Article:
67.) 28 DAYS LATER (dir. Danny Boyle)

i’ll take a lot of heat for this, but i feel this is both boyle’s best film as well as the best zombie movie ever made. while it certainly stands on the shoulders of giants, alex garland’s script is as rich a ride as they come. taut, perfectly modulated, and impressively ambitious, the heart-warming story of the man-made “rage virus” that ravages england, leaving in its wake an army of cinema’s most aggrieved undead is told in 3 easily defined acts that cohere into an indelible whole. whether observing cillian murphy’s walk through a deserted london, his indoctrination into a makeshift family on a search for other survivors, or their treatment at the hands of an isolated army unit that quickly devolves into lord of the fliest territory… the film is just suffocating with its terror. it’s not an experience defined by jump scares, but by a permeation of details… every facet of every frame is an expression of a world that’s fucked beyond repair in the most horrifying conceivable way - like the best of zombie films it’s a twisted amplification of our status quo, but it’s a vision so complete in its terror that it packs a bite like none other.

66.) IN THE BEDROOM (dir. Todd Field)

i’m glad todd field recognized that he was a great director, because i never would have pegged Eyes Wide Shut’s Mr. Nightingale as much of anything, let alone the filmmaker perhaps most capable of solemnly piercing the deceptively placid meniscus of American domesticity… which both of Field’s features have done with an honest grace eons removed from the melodramatic wringers of Alan Ball and his ilk. In the Bedroom - his assured and eerily composed debut - eases its way into an ostensibly happy blue-collar maine community before obliterating it at the seams when a local boy is murdered by his older girlfriend’s ex-husband. carried by a string of astounding performances from the likes of tom wilkinson and sissy spacek and assured enough in its penetrating depictions to move along at an unfussy rhythm, In the Bedroom slowly (though punctuated by huge, plate-smashing spikes) erodes the foundations of modern living to reveal something primordial underneath… the last shot… a man long since surrendered to his animal impulses slowly sinking into his marriage bed, is just an insanely perfect moment.

65.) INTO GREAT SILENCE (dir. Philip Groning)

after years of begging, philip groning was finally granted access to be the first filmmaker allowed to shoot at a Carthusian monastery high in the French Alps. he whittled the hundreds of hours of footage with which he returned into this stunning 2 1/2 document of a world the cinema has never known before… told as organically as possible, with gentle cuts, few words, a static camera, and little non-diagetic sound… Groning distills the daily rituals of this unique and secluded community to their essence, blissfully less concerned with the spirituality at work than the work itself… his patient and pleasant film is cinema of the senses at its most harmonious…these peaceful lives carried out in slow-motion where acts of menial labor - repeated endlessly - are revealed as synechdoches for entire existences.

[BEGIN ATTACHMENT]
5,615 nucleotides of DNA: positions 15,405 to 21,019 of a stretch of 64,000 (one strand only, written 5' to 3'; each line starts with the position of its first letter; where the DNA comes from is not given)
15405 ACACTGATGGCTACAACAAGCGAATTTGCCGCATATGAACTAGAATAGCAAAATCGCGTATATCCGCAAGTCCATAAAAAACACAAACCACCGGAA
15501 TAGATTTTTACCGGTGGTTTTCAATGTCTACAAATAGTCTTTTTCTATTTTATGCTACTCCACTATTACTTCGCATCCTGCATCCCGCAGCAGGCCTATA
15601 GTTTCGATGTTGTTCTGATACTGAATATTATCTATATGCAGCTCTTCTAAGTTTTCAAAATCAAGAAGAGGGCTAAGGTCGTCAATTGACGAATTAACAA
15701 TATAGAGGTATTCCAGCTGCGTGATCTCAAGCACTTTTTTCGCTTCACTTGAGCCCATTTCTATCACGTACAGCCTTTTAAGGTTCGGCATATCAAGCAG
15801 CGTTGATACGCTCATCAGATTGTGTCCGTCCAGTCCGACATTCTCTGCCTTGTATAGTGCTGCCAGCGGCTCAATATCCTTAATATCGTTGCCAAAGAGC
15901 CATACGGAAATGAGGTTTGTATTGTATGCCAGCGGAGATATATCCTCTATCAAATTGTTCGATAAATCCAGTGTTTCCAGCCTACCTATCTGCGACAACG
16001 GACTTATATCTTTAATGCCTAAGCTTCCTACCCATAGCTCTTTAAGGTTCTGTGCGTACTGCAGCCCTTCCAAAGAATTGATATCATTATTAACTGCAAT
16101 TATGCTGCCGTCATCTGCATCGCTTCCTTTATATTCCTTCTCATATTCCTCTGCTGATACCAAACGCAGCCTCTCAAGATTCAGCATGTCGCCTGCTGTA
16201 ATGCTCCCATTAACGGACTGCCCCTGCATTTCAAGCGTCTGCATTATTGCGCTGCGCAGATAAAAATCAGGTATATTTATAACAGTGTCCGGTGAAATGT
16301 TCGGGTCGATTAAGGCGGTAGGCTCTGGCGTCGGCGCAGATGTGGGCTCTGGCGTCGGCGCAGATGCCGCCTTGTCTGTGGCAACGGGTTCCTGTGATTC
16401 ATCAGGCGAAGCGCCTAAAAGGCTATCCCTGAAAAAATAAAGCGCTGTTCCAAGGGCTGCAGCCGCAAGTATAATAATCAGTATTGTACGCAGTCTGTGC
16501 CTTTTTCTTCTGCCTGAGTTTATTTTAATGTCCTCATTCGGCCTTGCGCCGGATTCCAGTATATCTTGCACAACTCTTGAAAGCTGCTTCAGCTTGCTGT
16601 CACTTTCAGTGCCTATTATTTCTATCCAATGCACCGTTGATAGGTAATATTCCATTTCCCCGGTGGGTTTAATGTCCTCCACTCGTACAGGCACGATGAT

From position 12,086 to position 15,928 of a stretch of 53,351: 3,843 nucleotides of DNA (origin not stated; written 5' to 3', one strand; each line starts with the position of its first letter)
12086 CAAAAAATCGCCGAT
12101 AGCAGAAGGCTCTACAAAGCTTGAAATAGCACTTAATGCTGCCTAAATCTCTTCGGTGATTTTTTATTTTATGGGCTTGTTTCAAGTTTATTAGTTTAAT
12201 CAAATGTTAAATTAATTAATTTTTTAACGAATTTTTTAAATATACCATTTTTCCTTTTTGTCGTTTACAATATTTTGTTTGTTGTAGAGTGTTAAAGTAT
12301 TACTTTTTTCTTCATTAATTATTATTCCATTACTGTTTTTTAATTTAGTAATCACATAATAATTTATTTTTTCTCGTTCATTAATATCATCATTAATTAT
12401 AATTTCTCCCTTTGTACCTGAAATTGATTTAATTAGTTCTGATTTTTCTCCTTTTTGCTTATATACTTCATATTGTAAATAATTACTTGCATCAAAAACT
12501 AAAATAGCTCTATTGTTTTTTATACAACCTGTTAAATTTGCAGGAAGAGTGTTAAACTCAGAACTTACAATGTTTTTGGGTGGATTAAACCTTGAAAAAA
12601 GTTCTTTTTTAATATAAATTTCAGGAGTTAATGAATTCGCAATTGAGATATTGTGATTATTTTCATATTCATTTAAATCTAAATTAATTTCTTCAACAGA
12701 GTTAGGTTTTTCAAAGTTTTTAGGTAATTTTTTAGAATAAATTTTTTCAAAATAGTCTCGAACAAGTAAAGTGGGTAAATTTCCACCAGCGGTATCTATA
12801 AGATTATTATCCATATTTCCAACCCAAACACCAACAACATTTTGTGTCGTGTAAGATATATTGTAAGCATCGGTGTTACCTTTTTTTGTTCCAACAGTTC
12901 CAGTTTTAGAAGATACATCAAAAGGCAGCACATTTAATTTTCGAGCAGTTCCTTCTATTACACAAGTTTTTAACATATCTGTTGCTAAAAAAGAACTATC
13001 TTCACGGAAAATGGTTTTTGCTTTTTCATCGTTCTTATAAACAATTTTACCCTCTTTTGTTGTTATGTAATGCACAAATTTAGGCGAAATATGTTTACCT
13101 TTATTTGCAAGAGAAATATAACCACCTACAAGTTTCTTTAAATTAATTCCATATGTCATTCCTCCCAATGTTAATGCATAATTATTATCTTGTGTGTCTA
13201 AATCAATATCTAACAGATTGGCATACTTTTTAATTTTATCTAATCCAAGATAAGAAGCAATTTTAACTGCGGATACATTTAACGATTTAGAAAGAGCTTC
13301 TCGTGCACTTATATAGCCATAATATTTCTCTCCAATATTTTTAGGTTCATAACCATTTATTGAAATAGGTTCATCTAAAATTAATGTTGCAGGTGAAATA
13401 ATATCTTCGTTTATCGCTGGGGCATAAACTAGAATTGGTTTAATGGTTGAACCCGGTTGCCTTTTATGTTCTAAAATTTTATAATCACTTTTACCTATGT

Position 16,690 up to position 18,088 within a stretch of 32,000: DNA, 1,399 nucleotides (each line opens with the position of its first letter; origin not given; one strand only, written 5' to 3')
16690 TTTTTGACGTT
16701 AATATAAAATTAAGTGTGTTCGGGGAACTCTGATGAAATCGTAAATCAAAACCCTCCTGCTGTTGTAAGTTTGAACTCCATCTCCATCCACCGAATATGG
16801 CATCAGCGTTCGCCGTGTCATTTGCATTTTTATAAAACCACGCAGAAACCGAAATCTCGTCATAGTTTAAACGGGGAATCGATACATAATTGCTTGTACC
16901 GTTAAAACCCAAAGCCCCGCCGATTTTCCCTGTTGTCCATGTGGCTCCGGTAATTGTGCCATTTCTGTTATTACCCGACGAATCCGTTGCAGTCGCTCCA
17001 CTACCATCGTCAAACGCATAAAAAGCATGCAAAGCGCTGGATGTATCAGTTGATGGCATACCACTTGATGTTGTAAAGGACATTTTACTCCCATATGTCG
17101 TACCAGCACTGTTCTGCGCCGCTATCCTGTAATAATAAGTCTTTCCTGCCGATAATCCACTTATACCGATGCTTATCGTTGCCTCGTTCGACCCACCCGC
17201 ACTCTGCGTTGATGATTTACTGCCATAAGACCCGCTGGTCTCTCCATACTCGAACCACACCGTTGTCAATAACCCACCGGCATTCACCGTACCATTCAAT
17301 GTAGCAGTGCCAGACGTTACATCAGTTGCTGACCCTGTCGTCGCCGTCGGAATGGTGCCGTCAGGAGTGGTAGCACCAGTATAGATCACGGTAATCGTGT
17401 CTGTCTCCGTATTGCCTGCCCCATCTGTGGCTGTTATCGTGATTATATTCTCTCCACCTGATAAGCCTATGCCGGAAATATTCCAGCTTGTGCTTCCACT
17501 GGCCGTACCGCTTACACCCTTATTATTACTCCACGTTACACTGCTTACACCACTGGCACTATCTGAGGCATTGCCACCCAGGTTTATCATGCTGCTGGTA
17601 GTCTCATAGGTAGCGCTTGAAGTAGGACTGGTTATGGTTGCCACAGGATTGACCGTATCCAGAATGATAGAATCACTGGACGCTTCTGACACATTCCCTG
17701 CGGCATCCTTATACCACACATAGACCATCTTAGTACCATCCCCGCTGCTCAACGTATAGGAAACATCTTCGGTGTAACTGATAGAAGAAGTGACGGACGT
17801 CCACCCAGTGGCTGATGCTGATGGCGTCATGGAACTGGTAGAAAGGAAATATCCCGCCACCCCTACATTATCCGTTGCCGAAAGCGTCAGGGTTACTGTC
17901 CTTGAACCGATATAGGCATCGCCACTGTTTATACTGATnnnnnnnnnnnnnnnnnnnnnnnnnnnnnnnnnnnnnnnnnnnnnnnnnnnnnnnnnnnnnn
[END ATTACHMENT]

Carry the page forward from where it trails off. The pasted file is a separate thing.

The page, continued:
64.) UP / RATATOUILLE (dir. Pete Docter / Brad Bird)

okay, so this one is actually a flagrant cheat… i just couldn’t choose between the two best films pixar has ever made. and if the imminent Cars 2 is any indication, the two best films pixar well ever make. Up gets a little bit too involved in its comic relief and Ratatouille has a bizarre concern with stealing that interrupts the lovely plot at all the wrong places, but for the most part, these two films are CG animation at its most vital. Up leans heavily upon the world of hayao miyazaki (if you’re gonna pay tribute to one filmmaker’s imagination, you can’t really do any better), but tells its simple story with such sweet purity that not even the tossed off ending can really impinge upon the desire to revisit this film… right about now. the details might be a bit slippery, but the fundamental beats of the story are so right… particularly in the first 45 minutes, every bit of information is so perfectly teased out with the time-tested aplomb of the best fables we’ve got.